It has long been an important issue that some mothers may still hesitate on whether or not to breastfeed their babies and for how long. The U.S. National Library of Medicine and the National institute of Health confirm that breastfeeding can give a lot of benefits to infants and mothers.
The World Health Organization (WHO), UNICEF, and Save the Children urge that infants be solely breastfed for the first six months of their life. The American Academy of Pediatrics also suggests that babies should continue breastfeeding for a year in, as much as either the mother or the baby would still want.
The question lies in how important breastfeeding is. It has long been known that breastfeeding plays a crucial part in an infant’s first stages of development. Breast milk provides the essential nutrition that an infant formula does not have. Also, it doesn’t just provide important nutritional benefits; breast milk also keeps children protected from getting different kinds of diseases later in life which includes diabetes, heart disease, cancer and multiple sclerosis before they reach the age of 15.
A team of researchers at the Henry Ford Hospital in Detroit, Michigan has recently discovered that the effect of breast milk on an infant’s gut microbiome can prevent certain diseases from developing in infants by boosting their immune system. The risk of getting allergies later in life is also decreased.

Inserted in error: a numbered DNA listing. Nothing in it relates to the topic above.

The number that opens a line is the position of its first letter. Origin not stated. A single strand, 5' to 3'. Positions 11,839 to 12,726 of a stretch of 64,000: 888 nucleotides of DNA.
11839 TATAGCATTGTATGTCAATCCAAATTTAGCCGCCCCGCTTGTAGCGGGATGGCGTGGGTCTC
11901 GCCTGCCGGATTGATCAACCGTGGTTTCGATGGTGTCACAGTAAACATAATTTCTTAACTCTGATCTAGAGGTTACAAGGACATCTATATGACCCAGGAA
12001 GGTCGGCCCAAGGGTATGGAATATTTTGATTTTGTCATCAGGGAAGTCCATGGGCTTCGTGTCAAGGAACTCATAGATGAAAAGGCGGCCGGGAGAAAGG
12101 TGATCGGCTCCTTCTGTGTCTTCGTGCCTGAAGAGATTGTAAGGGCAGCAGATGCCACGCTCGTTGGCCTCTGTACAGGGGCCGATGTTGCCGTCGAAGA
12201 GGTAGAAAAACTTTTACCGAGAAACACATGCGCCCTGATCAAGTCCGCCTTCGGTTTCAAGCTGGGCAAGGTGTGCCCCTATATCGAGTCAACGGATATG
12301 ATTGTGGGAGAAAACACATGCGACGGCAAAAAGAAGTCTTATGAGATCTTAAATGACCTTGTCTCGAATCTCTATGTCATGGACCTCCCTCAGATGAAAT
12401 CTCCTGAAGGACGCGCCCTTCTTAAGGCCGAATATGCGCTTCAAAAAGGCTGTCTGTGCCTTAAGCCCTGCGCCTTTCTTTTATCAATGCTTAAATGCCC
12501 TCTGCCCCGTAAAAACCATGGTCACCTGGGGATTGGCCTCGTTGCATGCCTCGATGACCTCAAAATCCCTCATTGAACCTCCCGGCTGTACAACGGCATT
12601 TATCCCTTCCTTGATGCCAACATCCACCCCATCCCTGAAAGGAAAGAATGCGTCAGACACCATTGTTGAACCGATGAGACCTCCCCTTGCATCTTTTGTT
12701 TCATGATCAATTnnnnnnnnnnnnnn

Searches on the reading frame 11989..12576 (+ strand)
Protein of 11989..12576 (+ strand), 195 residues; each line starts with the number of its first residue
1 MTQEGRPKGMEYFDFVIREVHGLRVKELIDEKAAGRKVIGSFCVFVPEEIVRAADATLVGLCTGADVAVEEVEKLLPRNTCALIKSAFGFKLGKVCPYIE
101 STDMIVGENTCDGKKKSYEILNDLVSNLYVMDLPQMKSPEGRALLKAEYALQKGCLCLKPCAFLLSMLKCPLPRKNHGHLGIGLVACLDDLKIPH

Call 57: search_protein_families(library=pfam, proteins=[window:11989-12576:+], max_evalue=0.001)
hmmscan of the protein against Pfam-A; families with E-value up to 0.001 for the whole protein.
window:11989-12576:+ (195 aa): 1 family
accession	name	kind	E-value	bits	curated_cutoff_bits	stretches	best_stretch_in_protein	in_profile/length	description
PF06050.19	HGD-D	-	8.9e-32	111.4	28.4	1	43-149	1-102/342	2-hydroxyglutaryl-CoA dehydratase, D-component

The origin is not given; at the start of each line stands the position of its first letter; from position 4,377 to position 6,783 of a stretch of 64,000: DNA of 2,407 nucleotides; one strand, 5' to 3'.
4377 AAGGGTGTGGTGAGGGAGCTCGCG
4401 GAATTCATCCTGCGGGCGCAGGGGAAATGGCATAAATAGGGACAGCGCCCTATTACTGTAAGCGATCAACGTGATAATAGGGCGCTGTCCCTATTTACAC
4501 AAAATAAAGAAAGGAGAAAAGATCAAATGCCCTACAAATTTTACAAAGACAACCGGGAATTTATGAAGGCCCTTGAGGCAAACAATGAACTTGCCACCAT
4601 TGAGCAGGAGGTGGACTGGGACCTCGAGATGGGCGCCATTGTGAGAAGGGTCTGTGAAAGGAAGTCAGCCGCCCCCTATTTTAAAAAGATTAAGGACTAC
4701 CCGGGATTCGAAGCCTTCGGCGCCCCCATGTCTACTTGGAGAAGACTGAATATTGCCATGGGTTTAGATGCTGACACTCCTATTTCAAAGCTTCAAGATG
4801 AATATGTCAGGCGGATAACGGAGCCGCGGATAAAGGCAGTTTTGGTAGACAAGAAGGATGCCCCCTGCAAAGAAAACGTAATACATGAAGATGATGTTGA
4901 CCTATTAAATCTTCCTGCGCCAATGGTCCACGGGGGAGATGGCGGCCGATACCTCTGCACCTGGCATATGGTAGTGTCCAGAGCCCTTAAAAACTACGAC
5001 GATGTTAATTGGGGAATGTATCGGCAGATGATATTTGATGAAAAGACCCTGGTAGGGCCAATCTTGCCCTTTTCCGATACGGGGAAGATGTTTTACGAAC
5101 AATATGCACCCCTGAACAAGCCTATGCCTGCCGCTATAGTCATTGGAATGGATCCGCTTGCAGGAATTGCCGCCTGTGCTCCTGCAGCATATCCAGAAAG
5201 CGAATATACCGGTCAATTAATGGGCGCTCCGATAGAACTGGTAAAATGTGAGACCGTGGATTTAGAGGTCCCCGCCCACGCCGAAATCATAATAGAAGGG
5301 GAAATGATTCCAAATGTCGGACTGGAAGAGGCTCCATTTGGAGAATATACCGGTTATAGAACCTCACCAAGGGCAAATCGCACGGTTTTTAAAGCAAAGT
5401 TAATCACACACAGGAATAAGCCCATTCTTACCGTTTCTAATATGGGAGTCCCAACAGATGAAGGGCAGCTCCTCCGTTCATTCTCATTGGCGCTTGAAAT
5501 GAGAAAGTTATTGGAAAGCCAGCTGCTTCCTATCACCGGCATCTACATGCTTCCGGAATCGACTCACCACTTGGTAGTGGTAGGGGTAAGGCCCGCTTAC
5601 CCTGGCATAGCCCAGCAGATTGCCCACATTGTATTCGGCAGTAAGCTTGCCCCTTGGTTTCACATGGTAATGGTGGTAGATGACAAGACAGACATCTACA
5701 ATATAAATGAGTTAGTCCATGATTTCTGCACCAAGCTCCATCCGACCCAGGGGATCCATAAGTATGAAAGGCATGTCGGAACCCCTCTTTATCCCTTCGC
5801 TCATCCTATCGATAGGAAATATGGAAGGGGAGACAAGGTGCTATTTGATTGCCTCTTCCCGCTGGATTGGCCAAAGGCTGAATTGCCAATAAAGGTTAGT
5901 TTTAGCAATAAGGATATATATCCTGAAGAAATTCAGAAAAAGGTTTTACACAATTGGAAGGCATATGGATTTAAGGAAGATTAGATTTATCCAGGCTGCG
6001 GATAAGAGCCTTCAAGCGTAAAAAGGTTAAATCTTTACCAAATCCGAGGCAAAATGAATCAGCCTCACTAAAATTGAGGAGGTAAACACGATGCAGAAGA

But there are other influences that contribute to the health of an infant’s gut microbiome, not just breastfeeding. The infant’s gestational age of birth, the particular procedure by which the baby was delivered, the mother’s race, exposure to tobacco smoke before and after birth, and even having pets around are all factors
To explain the term gut microbiome, it refers to the “ecological community of commensal, symbolic, and pathogenic microorganisms” found in the gut; however, bacteria are also present on the skin and other exposed surfaces. A new research uncovered an impressive discovery: our microbiomes can have a very remarkable effect on our health; microbes have been involved in depression, anxiety, autism, and shaping the immune system.
The research by Henry Ford Hospital physicians revealed that it is not favorable for infants to have a sterile environment. “Exposure to these microorganisms, or bacteria, in the first few months after birth actually help stimulate the immune system…If you minimize those exposures, the immune system won’t develop optimally.” Said lead investigator Christine Cole Johnson.